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June 2006, vol 2 no 2

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Helen Ruggieri

Dreaming of My Dead Father

I sit on the faded velvety silk Oriental rug. Across from me is a huge red mahogany desk and behind it, a large highbacked chair facing away from me. The chair swings around.

I'm face to face with my father though he's been dead for years. But this is not my father as he looked dying of cancer. This is my father as he looked fifty years ago when I was ten and was sure he knew everything.

Who the hell are you, he barks in that voice, the voice he used when you knew you were going to get it. He doesn't recognize me. That makes me so sad my eyes fill with tears. I don't know what to say, so I say nothing.

He stands up and walks around the desk. Doing so he moves out of the small glow the green glassed desk lamp throws. He walks to my side, the shadowy side.

He doesn't know me. He hasn't seen me in the last twenty years when I've grown to look more like my mother. God, my chest is filled with grief. I don't think I can speak or if I can, put into words what I want to say.

The last time I saw him, on the bed in the nursing home, there was a storm gathering outside. The purple mountains disappeared behind dark clouds, dust devils whirled across the hard pan soil. You were on the bed. I was at the window. You were unaware. Daddy, I said, Oh, Daddy.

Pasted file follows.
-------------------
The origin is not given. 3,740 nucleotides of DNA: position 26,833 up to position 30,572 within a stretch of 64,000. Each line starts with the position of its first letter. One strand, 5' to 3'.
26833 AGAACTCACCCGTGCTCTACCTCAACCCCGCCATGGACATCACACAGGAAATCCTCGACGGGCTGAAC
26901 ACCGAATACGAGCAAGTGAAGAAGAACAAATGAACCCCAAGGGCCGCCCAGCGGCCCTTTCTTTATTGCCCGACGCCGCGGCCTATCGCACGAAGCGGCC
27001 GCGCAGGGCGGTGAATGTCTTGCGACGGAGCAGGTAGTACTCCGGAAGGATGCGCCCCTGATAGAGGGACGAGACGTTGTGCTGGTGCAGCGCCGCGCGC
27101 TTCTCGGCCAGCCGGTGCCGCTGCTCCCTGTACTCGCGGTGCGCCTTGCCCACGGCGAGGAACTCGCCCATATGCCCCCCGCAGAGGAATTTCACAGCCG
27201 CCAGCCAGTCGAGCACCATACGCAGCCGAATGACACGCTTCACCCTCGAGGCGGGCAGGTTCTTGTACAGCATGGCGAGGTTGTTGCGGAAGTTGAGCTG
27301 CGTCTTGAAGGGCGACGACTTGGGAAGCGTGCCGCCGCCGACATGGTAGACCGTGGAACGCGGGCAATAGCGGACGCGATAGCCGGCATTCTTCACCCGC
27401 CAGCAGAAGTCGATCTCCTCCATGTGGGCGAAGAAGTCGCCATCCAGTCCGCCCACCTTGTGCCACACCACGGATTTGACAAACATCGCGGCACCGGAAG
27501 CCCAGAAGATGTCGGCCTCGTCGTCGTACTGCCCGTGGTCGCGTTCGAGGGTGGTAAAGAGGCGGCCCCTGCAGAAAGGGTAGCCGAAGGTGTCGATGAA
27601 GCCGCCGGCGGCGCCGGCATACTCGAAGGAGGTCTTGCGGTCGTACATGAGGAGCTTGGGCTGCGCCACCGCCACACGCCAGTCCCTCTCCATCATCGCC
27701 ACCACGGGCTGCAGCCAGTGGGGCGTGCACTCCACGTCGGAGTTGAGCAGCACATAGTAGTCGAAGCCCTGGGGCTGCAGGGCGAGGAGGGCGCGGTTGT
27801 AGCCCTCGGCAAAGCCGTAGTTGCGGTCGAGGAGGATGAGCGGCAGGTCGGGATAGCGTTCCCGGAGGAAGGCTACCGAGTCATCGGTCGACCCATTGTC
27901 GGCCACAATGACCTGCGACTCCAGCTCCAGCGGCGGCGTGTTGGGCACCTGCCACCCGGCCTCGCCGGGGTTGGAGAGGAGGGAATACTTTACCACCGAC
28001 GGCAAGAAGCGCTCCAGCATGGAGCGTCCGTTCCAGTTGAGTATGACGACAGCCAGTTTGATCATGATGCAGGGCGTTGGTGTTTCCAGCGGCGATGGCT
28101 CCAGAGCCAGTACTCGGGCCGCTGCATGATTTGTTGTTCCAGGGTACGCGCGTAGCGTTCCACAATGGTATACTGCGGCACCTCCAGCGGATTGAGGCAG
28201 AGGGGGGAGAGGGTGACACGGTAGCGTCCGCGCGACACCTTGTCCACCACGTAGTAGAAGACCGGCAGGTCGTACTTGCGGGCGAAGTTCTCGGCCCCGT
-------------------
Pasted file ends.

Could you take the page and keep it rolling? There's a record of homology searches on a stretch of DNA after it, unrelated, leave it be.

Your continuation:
You made no sound, no answer. You'd lost so much weight I thought they might have mixed up the wrist band, sent me to the wrong room. But there was the widow's peak, the hair white now. You raised your hand as if you were hitchhiking. I took it. I hadn't come soon enough. I felt your warm hard palm; you held on. "A grasping reflex, like babies do," the nurse said.

I wanted to believe it was more. I finally ask the Dream Daddy, "Did you know I was there?"

The dream Daddy looks at me but now he's back at the desk in the greenish light.

"There is no god," he says. "It was made up by a group of people to civilize the world."

Perfect reply from his personal philosophy. Back at the window the mountain comes back into view, a purple bruise against the Arizona sky. The light winks out.

The dream Daddy disappears into the shadows of this insubstantial room. I hear a door slam.

In June
jacaranda blossoms fall
on my father's grave